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Now is the time for female leadership in Israel

Empirical testing shows that women are better equipped to deal with the adaptive challenges of today - just ask Germany, Finland, New Zealand, or Taiwan
Labor party MK Merav Michaeli seen during a special meeting of the Labor-Gesher and Meretz factions outside the Supreme Court in Jerusalem, January 20, 2020. (Olivier Fitoussi/Flash90)
Labor party MK Merav Michaeli seen during a special meeting of the Labor-Gesher and Meretz factions outside the Supreme Court in Jerusalem, January 20, 2020. (Olivier Fitoussi/Flash90)

Now is the time to recognize the importance of female leadership for Israel to thrive in the modern world. On January 24th, the primaries for chairperson of the Labor Party will be held. The results will determine whether a woman will be the leader of a political party in Israel in the upcoming elections.

Many must be wondering why I choose to engage in the fate of the Labor Party, which many of the public perceive as obsolete, as well as the question of why it is important for Merav Michaeli to lead the party. It indeed saddens me to imagine the party that was so significant in the establishment of the state and deserves credit for many of the achievements we now take for granted disappearing in the upcoming elections. Moreover, unlike many others, Merav Michaeli has demonstrated her loyalty to the party’s values and remained true to her vow to the public not to join Netanyahu’s government. Beyond the plight of one party or another, or the future of Merav Michaeli, the true issue is, how will the future of the State of Israel look without women in leadership positions?

Most of the arguments about integrating women into politics and public life in general focus on the issue of equality and affirmative action. When the prime minister of Canada, Justin Trudeau, was asked why he put together a gender equalized government, he replied: “We are living in 2015.” When the late US Supreme Court Justice Ruth Bader Ginsburg was asked how many women should serve on the Supreme Court, she replied, “Nine,” clarifying that if for many years nine men held office, then there was nothing to prevent nine women from doing the same. Nonetheless, the need for promoting female leadership goes well beyond the issue of equality.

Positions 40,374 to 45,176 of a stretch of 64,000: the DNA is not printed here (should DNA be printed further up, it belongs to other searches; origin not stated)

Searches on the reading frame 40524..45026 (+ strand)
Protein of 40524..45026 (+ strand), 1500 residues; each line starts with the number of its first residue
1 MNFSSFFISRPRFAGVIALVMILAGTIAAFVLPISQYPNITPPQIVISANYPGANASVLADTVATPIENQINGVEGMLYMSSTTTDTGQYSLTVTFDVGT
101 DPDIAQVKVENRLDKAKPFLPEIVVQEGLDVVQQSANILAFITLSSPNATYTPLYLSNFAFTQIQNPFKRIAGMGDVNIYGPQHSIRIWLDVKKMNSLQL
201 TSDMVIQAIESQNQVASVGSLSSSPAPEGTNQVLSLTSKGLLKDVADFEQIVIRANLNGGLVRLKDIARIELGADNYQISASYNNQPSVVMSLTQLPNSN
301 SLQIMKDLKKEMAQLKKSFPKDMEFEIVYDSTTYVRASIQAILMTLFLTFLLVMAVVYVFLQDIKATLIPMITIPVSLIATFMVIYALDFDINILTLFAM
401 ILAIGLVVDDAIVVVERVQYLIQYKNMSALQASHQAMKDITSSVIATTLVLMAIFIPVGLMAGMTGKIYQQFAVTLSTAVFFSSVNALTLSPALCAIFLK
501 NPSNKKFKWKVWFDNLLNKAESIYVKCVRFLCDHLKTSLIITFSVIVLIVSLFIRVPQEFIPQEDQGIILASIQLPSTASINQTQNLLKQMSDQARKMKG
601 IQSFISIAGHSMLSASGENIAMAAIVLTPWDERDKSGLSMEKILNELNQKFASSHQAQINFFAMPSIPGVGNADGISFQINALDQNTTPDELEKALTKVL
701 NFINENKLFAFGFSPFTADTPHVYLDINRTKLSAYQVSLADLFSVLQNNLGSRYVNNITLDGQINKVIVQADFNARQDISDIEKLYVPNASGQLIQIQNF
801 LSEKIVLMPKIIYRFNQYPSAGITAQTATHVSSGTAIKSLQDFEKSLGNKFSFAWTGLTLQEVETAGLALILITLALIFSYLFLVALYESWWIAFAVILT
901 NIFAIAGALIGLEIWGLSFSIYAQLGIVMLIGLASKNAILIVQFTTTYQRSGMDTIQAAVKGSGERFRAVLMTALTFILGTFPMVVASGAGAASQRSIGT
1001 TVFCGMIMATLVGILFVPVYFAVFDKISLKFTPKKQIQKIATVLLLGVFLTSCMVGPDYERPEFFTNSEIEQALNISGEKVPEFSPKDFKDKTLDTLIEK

Anyone who follows what is happening in the world will notice that one of the lessons from the coronavirus crisis is that countries with female leadership, such as Germany, Finland, Denmark, New Zealand, and Taiwan have performed much better. In a relatively short period of time, the coronavirus crisis made blatantly obvious that change, which in the past was an evolutionary, linear process allowing time for adaptation, now accelerates exponentially. This phenomenon, which has been around for a while, challenges our human coping mechanisms. When change was linear, we could extrapolate from the past and the present into the future. This gave leaders the ability to predict and plan for events and processes that were likely to take place in the future. It enabled leaders to speak with certainty about what we were about to face and what action needed to be taken to better prepare for what lay ahead. Today with accelerated exponential changes due to the data and technology revolution, this is not possible. In this reality, there is a dire need for leaders who can help people cope with adaptive challenges. Also, there is great value in humility, in the ability to acknowledge mistakes and in the capacity to lead through a process of collective public learning to adequately deal with the challenges.